Web Content Management Overview

SharePoint 2007

To use the web content management features of Microsoft Office SharePoint Server 2007, turn on the Publishing feature on a site. Then brand the site so that it has your organization's look and feel. You can provide users a way to edit the site within the context of the Web, and you can deploy content through a staging server into production. On a site with the Publishing functionality turned on, you can also create a multilingual site by creating a source site and then having that site translated into other languages, which are published as separate sites.

Branding Your Site

You can build a corporate Internet site by using Office SharePoint Server 2007, and customize it to look exactly as you want it to by modifying the basic building blocks of Office SharePoint Server 2007 Web pages: master pages and page layout. First, create a master page that defines the overall look and feel, or chrome, for the site. Master pages contain controls that are shared across an entire site; these controls include navigation, search, and language preferences.

For each type of page on the site, you create a page layout, which is a template to which users can add content to create new pages.

If the page is intended to explain a particular topic in detail—for example, if it contains text, graphics, or other information about a single topic—create a page layout with field controls.

If the page is intended to convey summary information about the content in a site—for example, a Welcome page—you can use the following field controls that are included with Office SharePoint Server 2007:

  • Content Query Web Part

  • Summary Links field control and Web Part

  • Table of Contents Web Part

These Web Parts and field controls have a standard look and feel. You can customize the look and feel of field controls and Web parts to match the design of your Web site.

For more information, see Common Page and Site Customization Tasks.

Creating Custom Converters

Just as the Rich Client Authoring framework enables users to convert Microsoft Office Word 2007 documents into Web pages, you can create your own custom converters to change almost any type of file into a Web page. For example, you can create a converter that changes an XML file into an HTML Web page, given a specific XSL.

For details, see Page Publishing Using Document Converters.

Building Multilingual Sites

Often you must maintain many versions of a Web site, all of which derive from a common master or source site. This scenario is most common when creating multilingual Web sites (MLS). For example, global companies commonly create many different versions, or variations, of their corporate presence Web sites, one for each independent market in which they operate.

The Office SharePoint Server 2007 variation system is designed to help alleviate much of the complexity of managing related Web sites by managing the relationships between items in the source and target sites and using those relationships to create a process to synchronize the content between sites.

The variation system is a one-to-many system. You choose a source site and link it to any number of target sites. Changes you make in the source site then appear in each target site. Each set of target sites has only one source site.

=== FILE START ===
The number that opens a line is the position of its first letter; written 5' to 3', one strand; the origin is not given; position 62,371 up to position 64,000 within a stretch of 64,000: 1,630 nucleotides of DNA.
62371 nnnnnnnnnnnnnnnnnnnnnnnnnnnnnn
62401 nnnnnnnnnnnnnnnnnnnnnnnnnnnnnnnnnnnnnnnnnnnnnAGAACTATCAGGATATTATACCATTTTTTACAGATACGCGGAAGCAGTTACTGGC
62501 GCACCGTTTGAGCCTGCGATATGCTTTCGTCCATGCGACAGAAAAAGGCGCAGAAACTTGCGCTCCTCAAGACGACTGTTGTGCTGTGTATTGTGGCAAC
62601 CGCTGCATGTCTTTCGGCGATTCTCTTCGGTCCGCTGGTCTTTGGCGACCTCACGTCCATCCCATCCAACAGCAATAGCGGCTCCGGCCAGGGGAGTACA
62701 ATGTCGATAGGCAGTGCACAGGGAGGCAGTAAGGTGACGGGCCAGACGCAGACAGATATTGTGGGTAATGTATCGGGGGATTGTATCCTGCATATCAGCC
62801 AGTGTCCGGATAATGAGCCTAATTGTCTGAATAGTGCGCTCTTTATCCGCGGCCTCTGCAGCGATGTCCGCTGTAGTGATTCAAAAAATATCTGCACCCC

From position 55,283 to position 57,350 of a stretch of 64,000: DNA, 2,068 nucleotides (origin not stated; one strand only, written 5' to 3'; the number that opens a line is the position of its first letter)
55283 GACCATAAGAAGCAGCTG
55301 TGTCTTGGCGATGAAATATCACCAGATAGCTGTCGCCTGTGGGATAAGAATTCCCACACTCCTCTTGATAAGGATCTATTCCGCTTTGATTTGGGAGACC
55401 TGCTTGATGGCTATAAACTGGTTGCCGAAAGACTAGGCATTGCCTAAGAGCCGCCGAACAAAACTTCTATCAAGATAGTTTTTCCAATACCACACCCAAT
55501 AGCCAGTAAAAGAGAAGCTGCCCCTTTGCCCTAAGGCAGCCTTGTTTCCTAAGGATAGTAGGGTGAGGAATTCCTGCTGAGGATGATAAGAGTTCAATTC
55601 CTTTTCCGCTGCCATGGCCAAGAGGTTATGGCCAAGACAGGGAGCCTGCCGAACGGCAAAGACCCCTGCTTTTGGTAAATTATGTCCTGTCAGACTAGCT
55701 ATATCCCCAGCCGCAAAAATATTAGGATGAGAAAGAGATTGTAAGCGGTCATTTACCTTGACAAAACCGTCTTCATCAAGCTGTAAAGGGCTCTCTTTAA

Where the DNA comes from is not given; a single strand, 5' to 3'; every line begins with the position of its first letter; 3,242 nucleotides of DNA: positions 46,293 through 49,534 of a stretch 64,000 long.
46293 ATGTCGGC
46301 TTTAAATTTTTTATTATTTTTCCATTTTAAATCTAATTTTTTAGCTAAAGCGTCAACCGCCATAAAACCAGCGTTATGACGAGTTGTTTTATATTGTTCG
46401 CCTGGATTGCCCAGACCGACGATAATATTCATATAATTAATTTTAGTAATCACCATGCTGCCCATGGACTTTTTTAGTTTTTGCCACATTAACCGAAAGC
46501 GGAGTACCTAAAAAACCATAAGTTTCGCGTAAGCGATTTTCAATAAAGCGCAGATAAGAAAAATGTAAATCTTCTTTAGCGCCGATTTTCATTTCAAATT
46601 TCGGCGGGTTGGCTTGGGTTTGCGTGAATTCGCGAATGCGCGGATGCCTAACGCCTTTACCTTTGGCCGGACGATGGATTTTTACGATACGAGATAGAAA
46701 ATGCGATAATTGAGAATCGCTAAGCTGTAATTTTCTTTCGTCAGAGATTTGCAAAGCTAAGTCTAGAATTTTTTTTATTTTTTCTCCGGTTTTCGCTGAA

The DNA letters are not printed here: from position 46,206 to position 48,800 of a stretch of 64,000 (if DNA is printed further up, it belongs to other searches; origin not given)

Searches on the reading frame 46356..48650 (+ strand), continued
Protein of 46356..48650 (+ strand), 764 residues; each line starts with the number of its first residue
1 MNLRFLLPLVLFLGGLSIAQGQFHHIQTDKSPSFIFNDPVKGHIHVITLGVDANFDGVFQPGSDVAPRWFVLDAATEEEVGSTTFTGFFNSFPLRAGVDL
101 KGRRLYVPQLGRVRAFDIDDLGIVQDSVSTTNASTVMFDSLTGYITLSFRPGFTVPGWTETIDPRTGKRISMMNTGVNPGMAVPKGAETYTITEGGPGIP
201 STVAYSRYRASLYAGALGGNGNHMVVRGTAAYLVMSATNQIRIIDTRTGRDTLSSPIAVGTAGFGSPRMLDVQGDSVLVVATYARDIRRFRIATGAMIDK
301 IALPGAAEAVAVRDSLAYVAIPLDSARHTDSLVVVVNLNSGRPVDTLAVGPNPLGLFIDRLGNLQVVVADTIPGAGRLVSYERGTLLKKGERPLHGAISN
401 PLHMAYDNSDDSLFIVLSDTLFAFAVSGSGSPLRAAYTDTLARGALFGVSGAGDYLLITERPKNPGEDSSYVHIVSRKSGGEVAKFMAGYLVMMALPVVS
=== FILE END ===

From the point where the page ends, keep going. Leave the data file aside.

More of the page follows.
The variation feature is targeted specifically at sites that are designed for publishing authoritative content. To that end, only pages and publishing sites can participate in the variations process. Other types of sites, such as team sites, cannot participate in the propagation process, nor can lists and list items. Only pages from a pages library, and documents and images that those pages reference, can be included.

To learn more about variations, see the Variations and Multiple Languages Sites section.

Creating Content Deployment Solutions

An IT professional can manage most Office SharePoint Server 2007 content deployment scenarios through a Web browser interface. For unusual cases, such as those in which the source and destination sites are not connected by a network, you may need to create a custom content deployment solution.

Content deployment is built around the idea that a single source site collection deploys content to one or more destination site collections. The destinations contain all the same content that the source site collection contains, with the same structure and organization.

A content deployment path defines the relationship between a source and a destination site collection. The source and destination can be on the same server farm or on different server farms. A site collection can have many outgoing paths. Each path has one or more jobs that define the schedule and scope of individual deployment operations, giving administrators a high degree of flexibility over how to deploy content. By default, deployment jobs operate incrementally, copying only content that has changed since the last successful deployment.

There are a few differences between the source and destination site collections:

  • Base URL for the site collection   The source and destination may be at different levels of the URL namespace on their respective servers. For example, http://mysite may deploy to http://public/mysite. Office SharePoint Server 2007 automatically corrects links to handle this difference.

  • Authentication and user information   The source and destination may have different security contexts. For example, the source might be on an intranet and give permissions to users in the entire organization, and the destination may use forms authentication to provide read access to the site.

To learn more about content deployment, see the Deploying Content Between Servers section.

See Also

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